After the political mire of New Labour, Simon Szreter's piece offers a welcome escape route for the party ("Universal access", 22 June).
Szreter's timely anchoring of his argument on the dismissal of R.H. Tawney's proposal for universal secondary education by the financial and political Establishment of the 1920s shows that nothing changes in that quarter. Yet apart from the natural injustice of allocating educational resources according to class-based privilege, the case for universalism is in large part economic. If we fail to invest in the means of renewing capability and democratic citizenship to match the demands of the 21st century, we will continue to proceed down the slippery slope of economic decline.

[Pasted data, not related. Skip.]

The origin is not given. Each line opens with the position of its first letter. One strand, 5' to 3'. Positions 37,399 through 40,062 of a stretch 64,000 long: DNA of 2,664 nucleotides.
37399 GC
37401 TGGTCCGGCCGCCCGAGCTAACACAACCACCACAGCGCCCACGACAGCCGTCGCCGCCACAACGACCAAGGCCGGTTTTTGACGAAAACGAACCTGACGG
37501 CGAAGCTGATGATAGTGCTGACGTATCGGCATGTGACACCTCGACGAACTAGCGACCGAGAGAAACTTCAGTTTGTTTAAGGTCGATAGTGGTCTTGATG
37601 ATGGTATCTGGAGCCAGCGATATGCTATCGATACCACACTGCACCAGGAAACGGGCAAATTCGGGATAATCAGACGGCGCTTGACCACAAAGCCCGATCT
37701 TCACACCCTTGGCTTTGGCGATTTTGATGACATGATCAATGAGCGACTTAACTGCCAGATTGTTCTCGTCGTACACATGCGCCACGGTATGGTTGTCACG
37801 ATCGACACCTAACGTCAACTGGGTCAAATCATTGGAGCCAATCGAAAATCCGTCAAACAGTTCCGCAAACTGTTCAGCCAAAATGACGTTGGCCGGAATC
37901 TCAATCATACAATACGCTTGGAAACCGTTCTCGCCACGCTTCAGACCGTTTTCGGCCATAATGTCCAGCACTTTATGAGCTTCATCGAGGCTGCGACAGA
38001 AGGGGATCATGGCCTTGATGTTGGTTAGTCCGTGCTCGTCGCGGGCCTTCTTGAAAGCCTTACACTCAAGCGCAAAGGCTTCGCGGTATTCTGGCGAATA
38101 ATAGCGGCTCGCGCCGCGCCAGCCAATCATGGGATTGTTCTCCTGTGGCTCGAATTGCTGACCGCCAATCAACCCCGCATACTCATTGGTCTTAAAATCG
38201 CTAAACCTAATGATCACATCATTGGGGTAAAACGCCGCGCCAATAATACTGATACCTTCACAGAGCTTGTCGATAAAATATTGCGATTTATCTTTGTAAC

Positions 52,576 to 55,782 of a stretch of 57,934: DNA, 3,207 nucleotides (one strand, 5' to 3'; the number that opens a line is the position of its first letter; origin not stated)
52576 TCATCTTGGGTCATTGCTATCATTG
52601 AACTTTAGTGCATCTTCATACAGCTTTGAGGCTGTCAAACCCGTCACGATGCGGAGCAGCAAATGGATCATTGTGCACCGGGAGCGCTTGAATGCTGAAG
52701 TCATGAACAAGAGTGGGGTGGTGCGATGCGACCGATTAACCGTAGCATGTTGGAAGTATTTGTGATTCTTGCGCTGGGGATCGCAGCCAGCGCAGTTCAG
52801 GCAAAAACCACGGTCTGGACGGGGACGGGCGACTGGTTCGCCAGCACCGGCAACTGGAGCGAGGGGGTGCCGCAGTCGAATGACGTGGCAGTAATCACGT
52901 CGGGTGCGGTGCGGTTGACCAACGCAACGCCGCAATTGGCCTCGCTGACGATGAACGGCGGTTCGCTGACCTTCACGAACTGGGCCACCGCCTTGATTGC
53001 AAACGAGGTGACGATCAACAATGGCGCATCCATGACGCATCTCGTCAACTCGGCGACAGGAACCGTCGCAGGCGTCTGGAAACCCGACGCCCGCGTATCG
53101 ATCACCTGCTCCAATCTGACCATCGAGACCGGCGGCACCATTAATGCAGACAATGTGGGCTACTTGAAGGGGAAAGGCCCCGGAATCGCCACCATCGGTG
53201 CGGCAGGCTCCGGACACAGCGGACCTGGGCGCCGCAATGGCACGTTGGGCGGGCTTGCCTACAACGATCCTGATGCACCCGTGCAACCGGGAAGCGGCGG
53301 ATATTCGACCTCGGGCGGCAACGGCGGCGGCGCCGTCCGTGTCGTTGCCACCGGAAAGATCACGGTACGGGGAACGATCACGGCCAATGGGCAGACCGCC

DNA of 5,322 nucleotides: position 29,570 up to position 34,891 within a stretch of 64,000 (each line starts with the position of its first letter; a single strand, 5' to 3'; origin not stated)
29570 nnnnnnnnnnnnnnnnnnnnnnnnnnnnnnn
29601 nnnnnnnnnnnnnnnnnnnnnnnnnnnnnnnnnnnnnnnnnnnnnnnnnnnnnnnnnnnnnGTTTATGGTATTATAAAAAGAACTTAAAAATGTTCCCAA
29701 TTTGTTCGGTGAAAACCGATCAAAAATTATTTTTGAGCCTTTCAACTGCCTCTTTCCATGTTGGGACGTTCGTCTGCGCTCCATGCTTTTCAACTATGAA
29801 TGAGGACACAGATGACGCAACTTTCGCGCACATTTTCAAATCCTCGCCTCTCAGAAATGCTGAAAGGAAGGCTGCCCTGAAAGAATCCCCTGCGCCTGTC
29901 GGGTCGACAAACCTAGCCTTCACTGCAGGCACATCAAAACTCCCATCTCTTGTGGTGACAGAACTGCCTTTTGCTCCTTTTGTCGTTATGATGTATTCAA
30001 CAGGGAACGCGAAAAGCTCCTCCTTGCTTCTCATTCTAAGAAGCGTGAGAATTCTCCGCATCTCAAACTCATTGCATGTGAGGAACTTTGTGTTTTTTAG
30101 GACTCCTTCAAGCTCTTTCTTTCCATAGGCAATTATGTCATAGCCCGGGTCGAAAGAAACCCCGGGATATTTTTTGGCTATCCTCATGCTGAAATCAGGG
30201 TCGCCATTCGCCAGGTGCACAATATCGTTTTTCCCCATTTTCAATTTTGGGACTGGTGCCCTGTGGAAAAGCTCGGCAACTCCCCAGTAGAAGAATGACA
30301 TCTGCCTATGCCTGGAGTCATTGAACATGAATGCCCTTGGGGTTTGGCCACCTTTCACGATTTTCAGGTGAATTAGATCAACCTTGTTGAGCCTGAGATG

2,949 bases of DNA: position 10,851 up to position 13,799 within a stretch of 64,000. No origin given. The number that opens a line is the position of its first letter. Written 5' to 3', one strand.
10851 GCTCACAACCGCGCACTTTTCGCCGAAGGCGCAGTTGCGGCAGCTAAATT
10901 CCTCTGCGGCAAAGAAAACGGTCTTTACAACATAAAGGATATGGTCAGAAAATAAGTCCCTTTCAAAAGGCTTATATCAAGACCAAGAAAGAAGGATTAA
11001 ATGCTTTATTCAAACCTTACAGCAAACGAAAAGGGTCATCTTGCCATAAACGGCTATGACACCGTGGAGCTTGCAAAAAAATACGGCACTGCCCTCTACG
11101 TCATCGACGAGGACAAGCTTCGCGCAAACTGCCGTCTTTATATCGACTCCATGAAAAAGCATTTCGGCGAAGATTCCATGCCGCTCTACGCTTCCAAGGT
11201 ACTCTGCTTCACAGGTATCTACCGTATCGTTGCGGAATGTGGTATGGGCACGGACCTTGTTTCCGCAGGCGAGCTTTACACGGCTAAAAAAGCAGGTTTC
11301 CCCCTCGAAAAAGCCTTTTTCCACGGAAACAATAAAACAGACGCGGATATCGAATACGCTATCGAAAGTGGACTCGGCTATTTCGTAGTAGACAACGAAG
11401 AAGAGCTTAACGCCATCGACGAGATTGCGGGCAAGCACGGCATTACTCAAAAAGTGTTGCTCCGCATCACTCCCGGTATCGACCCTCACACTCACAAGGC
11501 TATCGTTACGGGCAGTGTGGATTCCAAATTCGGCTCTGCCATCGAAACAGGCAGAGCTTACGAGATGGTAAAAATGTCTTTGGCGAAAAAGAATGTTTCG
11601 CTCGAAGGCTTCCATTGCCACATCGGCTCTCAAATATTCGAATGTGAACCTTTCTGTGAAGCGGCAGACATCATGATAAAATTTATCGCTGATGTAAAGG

For a Labour Party looking urgently for the means to be both radical and relevant, the big idea of universal higher education is obvious.
John Bynner, Centre for Longitudinal Studies, Institute of Education